Clinical Data for the 15 Amblyopic Subjects at the Initial Screening
Obs Age/Sex Type Refraction Acuity Squint History, Stereo
RD 49/F LE strab +3.25 DS 20/15 XT 5° Detected age 6 y, glasses since 6 y, no other treatment, local stereopsis (160 arc second)
+4.75–0.75×45° 20/40
MM 21/F RE strab φ 20/40 ET 5° Detected age 5 y, patching for 1 y, recent surgery, no static stereopsis
φ 20/25
YC 36/M LE Strab +2.00 DS 20/15 ET 5° Detected age 2 y, patching for 4 years, glasses for 18 y, no static stereopsis
+2.00 DS 20/40
AR* 47/M RE strab Plano 20/20 ET 2° Detected age 6 y, no patching, no surgery, no static stereopsis
Plano 20/50
GH* 45/M RE mixed −1.25–0.5×180° 20/20 ET 6° Detected age 10 y, patching for 1 m, glasses for 1 y, no static stereopsis
+1.25DS 20/63
ED 43/F LE strab +0.75DS 20/16 ET 3° Detected age 6 y, patching for 1 y, local stereopsis (40 arc second)
+0.75DS 20/63
PH 33/M LE mixed −2.00DS 20/25 ET 5° Detected age 4 y, patching for 6 m; surgery age 5 y, no static stereopsis
+0.50DS 20/83
GN 32/M RE mixed +5.00–2.00×120° 20/70 ET 8° Detected age 5 y, patching for 3 m, no glasses, 2 strabismus surgeries RE age 10–12, no static stereopsis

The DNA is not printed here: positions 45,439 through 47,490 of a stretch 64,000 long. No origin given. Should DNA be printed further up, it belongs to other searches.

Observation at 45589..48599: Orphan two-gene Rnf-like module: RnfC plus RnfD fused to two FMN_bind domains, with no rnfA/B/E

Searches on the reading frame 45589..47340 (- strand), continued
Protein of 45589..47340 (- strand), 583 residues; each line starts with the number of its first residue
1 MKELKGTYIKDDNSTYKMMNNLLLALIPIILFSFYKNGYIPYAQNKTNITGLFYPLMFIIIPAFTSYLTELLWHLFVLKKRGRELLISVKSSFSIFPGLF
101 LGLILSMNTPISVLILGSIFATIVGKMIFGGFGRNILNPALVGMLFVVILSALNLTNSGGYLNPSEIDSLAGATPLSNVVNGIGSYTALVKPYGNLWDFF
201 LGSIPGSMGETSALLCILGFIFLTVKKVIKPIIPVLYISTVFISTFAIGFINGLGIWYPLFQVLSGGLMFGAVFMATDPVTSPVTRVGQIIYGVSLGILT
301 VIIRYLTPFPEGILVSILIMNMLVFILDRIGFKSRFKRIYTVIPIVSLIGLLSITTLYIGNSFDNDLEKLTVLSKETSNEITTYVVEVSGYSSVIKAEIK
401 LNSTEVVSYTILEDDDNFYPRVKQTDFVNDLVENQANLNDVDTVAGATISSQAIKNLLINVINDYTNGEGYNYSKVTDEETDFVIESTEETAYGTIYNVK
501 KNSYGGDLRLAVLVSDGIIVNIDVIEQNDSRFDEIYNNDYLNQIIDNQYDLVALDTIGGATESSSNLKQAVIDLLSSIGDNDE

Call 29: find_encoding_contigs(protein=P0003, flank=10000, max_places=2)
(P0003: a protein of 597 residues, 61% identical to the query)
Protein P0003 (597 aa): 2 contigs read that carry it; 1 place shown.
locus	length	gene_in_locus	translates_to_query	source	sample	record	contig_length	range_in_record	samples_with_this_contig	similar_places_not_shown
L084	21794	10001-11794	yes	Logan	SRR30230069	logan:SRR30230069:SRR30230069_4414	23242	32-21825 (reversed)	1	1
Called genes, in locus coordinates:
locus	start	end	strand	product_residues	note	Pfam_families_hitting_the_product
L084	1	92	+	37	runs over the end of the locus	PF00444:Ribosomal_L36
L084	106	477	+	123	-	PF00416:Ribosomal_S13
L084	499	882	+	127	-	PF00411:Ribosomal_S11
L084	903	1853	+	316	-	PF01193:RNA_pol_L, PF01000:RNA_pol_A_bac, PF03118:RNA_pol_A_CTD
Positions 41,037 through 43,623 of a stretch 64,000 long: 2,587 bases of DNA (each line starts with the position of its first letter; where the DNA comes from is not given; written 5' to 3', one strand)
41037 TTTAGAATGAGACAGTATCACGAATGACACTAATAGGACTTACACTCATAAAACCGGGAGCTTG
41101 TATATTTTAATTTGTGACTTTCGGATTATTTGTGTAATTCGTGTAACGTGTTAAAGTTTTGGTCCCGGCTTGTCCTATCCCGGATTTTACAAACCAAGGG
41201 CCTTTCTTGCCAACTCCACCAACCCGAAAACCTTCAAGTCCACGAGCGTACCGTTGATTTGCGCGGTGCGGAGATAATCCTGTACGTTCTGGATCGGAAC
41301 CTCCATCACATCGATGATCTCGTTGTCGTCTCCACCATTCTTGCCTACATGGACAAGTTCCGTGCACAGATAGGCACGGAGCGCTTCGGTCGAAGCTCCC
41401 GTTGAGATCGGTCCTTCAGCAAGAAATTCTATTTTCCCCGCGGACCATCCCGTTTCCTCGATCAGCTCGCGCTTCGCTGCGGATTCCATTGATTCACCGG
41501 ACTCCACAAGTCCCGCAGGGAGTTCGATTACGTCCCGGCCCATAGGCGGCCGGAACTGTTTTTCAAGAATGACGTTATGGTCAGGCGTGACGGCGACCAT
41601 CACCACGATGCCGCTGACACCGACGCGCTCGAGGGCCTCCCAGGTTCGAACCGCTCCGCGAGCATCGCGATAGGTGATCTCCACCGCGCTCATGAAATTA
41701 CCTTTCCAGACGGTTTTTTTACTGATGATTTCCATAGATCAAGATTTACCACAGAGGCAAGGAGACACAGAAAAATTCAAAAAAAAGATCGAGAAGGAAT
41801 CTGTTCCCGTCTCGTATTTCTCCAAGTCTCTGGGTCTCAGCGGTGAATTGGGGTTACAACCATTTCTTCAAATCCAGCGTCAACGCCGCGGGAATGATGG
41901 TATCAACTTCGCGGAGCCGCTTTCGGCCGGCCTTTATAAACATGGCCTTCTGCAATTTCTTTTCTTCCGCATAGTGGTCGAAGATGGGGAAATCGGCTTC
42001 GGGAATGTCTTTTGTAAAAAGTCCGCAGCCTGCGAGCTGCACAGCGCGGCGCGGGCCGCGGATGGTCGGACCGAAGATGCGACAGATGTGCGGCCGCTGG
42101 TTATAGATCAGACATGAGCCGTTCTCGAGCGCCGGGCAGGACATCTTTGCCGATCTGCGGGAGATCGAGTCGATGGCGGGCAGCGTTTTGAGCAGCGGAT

+3.50−1.00×75° 20/20
KS* 40/M RE strab +0.50–1.00×180° 20/70 EX 4° Detected age 10 y, patching for 1 m, glasses for 1 y, no static stereopsis
+0.50DS 20/20
SY 39/F LE mixed −8.00D 20/20 ET 1° Detected age 5 y, patching, no surgery, no static stereopsis
+4.00–2.50×180° 20/70
MB 50/M RE strab 1.00 DS 20/32 ET 3° Steady central fixation, no surgery, first glasses at 32 years, no static stereopsis
+1.00 DS 20/80
ML 23/F RE mixed +1.0–0.75×90° 20/80 ET 6° Detected age 5 y, patching for 2 y, no static stereopsis
−3.25 DS 20/25
MG 33/F RE strab −0.50 DS 20/100 ET 1° Detected age 4 y, patching for 6 m, no surgery, no static stereopsis
+0.50 DS 20/15
XL 33/F LE strab 12.50 DS 20/20 ET 15° Detected age 13 y, no treatment, no static stereopsis
12.75 + 0.75×110° 20/400
AM* 44/M RE strab Plano 20/20 ET 20° Detected age 4 y, no patching, no surgery, no static stereopsis
Plano 20/600